Home Ecuador Forum Ecuador Guide Moving to Ecuador Real Estate Healthcare in Ecuador
Ecuador
Resources
City Guides
Cigna International Health Insurance
JoinSign In
Cigna International Health Insurance

Guayaquil >

Expat Advice: Culture Shock in Guayaquil, Ecuador

May 06, 2019


Guayaquil, Ecuador

A newcomer to Ecuador offers an honest view of what it's like adjusting to life in Guayaquil. From finding it hard to understand people, because they speak too fast to feeling depressed and thinking about returning home, she is truly in the midst of culture shock.

What is the name of the city or town that you are reporting on?

Guayaquil

Did you receive any cross-cultural training for your move abroad? If yes, was it before or after the move?

No

Expats living in Ecuador interested in expat health insurance should take a minute to get a quote from our trusted expat health insurance partner, CIGNA.

If they speak another language in your new country, do you speak the language? If yes, did you learn the language before you moved or while abroad? If no, are you planning to learn the language?

Yes I speak Spanish but they speak too fast and use too many local idioms and feel lost at times.

Were you worried or concerned about culture shock before you moved abroad?

Yes, but I figured being a Spanish speaker and having relatives would make the move easier. It didn't. It has been a struggle to adjust to their expectations.

How significant was the culture shock you experienced when you moved abroad?

Very significant. I'm depressed and at least once a day I think of going home.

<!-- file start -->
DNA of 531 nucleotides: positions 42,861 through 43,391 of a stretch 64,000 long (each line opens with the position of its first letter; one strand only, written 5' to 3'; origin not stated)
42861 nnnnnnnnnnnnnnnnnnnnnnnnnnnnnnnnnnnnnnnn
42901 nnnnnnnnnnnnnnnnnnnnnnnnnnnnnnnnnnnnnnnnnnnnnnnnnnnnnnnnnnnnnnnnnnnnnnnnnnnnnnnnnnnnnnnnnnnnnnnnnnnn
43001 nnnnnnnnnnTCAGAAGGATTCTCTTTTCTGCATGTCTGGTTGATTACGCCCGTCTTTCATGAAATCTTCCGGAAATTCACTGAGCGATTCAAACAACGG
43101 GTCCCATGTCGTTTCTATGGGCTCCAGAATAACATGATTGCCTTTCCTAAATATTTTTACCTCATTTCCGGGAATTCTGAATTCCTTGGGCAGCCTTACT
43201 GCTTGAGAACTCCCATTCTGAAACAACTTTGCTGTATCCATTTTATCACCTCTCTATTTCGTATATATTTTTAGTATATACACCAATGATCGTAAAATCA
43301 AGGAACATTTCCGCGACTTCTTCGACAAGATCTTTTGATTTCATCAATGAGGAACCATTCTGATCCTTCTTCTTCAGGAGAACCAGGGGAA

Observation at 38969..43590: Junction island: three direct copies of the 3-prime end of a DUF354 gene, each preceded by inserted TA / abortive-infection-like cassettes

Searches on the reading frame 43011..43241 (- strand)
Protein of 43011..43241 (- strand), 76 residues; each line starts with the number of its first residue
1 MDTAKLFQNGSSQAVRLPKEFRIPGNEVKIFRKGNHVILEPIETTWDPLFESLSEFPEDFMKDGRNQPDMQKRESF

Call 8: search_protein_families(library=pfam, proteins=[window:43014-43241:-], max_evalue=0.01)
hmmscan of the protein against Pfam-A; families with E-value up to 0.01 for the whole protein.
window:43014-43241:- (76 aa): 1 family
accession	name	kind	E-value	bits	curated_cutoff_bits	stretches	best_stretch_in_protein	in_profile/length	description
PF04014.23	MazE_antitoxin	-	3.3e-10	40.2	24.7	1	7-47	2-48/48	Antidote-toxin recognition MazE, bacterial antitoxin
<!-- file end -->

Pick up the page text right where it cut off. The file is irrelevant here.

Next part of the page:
Expats often talk about going through the "stages of culture shock." Examples include the honeymoon phase, the irritation-to-anger stage, the rejection of the culture stage, and the cultural adjustment phase. Do you feel like you went through these or any other stages as you settled into the new culture?

Most definitely. I'm somewhere between rejection and adjustment at this point. I dislike certain things but not enough to leave yet.

What, if any, were some of the changes you noticed in yourself that might have been caused by culture shock? These might include things such as anger, depression, anxiety, increased eating or drinking, frustration, homesickness, etc.

Depression over possibly making a bad life decision by moving to Guayaquil, anxiety over my future earning potential and retirement plan being abroad, overeating on American snacks and packaged food because I'm tired of the local cuisine, easily frustrated with bureaucracy and nosy people.

What are some things you appreciate most about the new culture?

People's willingness to embrace a stranger, their warm welcoming attitude and relaxed way of living. They face so many struggles on a day to day basis and still manage to go on with a smile on their face. That's baffling and enviable at the same time.

What are the most challenging aspects of the new culture?

How normal it is to expect or to offer a bribe. The level of corruption is so widespread that is just hard to digest at times. Also, some people don't perceive new methods as improvements but rather as challenges to their authority. some don't accept constructive criticism.

Did you "commit" any embarrassing or humorous cultural blunders? If you did and you'd like to share them, please do tell!

I used to translate "you know what I mean" to "si me entiendes" and people would just nod politely but give me a weird look... later I was informed that "si me entiendes" sounds condescending to the other person in Spanish because the context of the sentence implies they are not bright enough to follow my chain of thought-- I was told to use "si me explico?" which translates to "am I explaining myself? " which puts the responsibility of any misunderstanding on my shoulders.

Do you have any advice or thoughts about culture shock you would like to share?

Visit before moving and try to not make any assumptions. Listen to locals about safety issues. And definitely start to downsize your toiletry needs while still at home. The shock of not finding "essentials" in your new country is very frustrating.

Read Next